London - Boris Becker won six Grand Slams during a glittering career but even those treasured trophies are fair game as insolvency practitioners responsible for handling his bankruptcy try to track them down to pay his creditors.
The German took the tennis world by storm when as a red-headed 17-year-old he became the then youngest-ever men's Grand Slam champion at Wimbledon in 1985, defending his trophy the following year.
Nicknamed "Boom Boom" Becker early in his career, he went on to win a further four majors and 49 singles titles in all, amassing $25 million in prize money and was selected to enter the International Tennis Hall of Fame in 2003.
But the 50-year-old's business career has been less successful and last year he suffered the ignominy of being declared bankrupt by a London court.
Now, in an unusual twist, Becker is pleading for help to track down five missing Grand Slam trophies - including all three of his Wimbledon trophies - plus others, with the intention that they will be sold to pay his creditors.
Mark Ford, one of three insolvency practitioners at London-based Smith & Williamson, charged with collating Becker's assets and selling them, said that Becker's case is complex, even after 20 years of dealing with corporate and personal insolvency.
"We are pursuing lines of inquiry into Germany, Switzerland, Spain, Guernsey, the United States, Australia - for the recovery of trophies and other assets - and Jersey. That is genuinely demonstrative of an international bankruptcy.
"We have spoken to close to 20 former advisors to Mr Becker and written to more than a dozen banks. There is plenty going on."
Becker, who enjoyed a successful spell from 2014 until 2016 as coach of former world number one Novak Djokovic, during which the Serbian won six Grand Slam titles, is under pressure to find the trophies even though he says he does not know where they are.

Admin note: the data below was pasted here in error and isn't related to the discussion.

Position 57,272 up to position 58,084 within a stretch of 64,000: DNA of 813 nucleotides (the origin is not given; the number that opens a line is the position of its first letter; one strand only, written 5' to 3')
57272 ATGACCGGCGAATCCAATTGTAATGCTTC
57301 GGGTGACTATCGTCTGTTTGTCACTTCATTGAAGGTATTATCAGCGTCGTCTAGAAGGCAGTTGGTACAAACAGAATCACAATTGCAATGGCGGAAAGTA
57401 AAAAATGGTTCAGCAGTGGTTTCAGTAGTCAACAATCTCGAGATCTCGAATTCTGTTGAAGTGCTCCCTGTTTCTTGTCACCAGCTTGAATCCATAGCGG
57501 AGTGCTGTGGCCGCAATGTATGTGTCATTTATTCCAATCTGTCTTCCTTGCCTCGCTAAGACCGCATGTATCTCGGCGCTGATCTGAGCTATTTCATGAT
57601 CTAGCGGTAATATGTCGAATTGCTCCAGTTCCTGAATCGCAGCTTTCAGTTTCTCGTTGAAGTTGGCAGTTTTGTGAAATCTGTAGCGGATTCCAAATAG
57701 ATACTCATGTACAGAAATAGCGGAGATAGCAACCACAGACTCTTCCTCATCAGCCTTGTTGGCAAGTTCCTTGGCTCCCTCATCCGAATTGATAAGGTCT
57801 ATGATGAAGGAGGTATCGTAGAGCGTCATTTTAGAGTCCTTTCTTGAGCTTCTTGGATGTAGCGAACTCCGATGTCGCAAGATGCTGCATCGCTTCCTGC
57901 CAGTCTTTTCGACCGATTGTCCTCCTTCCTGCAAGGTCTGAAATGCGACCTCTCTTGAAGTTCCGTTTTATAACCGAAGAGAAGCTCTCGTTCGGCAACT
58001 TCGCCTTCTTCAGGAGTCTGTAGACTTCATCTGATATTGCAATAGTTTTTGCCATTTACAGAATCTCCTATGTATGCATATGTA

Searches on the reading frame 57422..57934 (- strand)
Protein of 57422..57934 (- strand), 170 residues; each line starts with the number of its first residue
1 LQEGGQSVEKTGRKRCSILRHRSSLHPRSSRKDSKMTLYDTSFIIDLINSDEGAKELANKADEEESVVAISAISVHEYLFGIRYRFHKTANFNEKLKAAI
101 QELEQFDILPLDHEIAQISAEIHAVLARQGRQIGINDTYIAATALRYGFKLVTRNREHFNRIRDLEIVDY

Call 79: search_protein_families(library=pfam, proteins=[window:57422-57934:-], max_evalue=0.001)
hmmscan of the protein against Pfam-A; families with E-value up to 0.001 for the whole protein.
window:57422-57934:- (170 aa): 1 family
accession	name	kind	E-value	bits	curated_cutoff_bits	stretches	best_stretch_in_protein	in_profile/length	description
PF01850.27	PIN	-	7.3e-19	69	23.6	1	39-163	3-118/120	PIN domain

"Mr Becker has, he claims, gifted only one trophy to his mother," said Ford. "If he has gifted a trophy then that is something we would need to explore through discussion, and investigation, as that presents a difficult problem because there is no paperwork.
"All the trophies, medals and valuables will need to be given to me so that they can be sold to pay some money back to his creditors."
"Typically these trophies are lent to institutions (the US Hall of Fame has several of Becker's) - that is less tricky," said Ford. "There is no emotion in play... they understand they had the trophies on loan from Mr Becker before he was bankrupt and that loan no longer applies.
"My role is different from the official receiver who upholds the public interest with respect to a bankrupt's conduct. My role is to take a commercial view and realise the value of assets and sell them for the benefit of all of his creditors."
Becker will have to tighten the purse strings but Ford admits his case is different from others.
"It is incumbent on me as a trustee in bankruptcy to analyse his income and expenditure," said Ford.
"In this case it is probably more complex than most others. The law is, if the bankrupt's monthly surplus is more than $28 it falls to me to agree with the bankrupt to pay the surplus as a trustee for benefit of creditors.
"Clearly, everyone would expect there to be a substantial surplus in this case. That applies to anyone be it a butcher or a baker if the surplus is more than 20.
"There is some commercial flexibility for me as a trustee because Mr Becker has a different job to most of us and he needs to be out and about and be seen to bolster his personal brand. This should allow him to win work and generate a positive outcome for his creditors.
"I am having good discussions with Mr Becker and his advisors about what his surplus genuinely is. This has been progressing relatively slowly as Becker has to be seen to maintain his contracts. However, there has to be a balance in all things."
Anyone with information about missing trophies or other memorabilia is encouraged to contact the joint trustees via email at BBEnquiries@smithandwilliamson.com.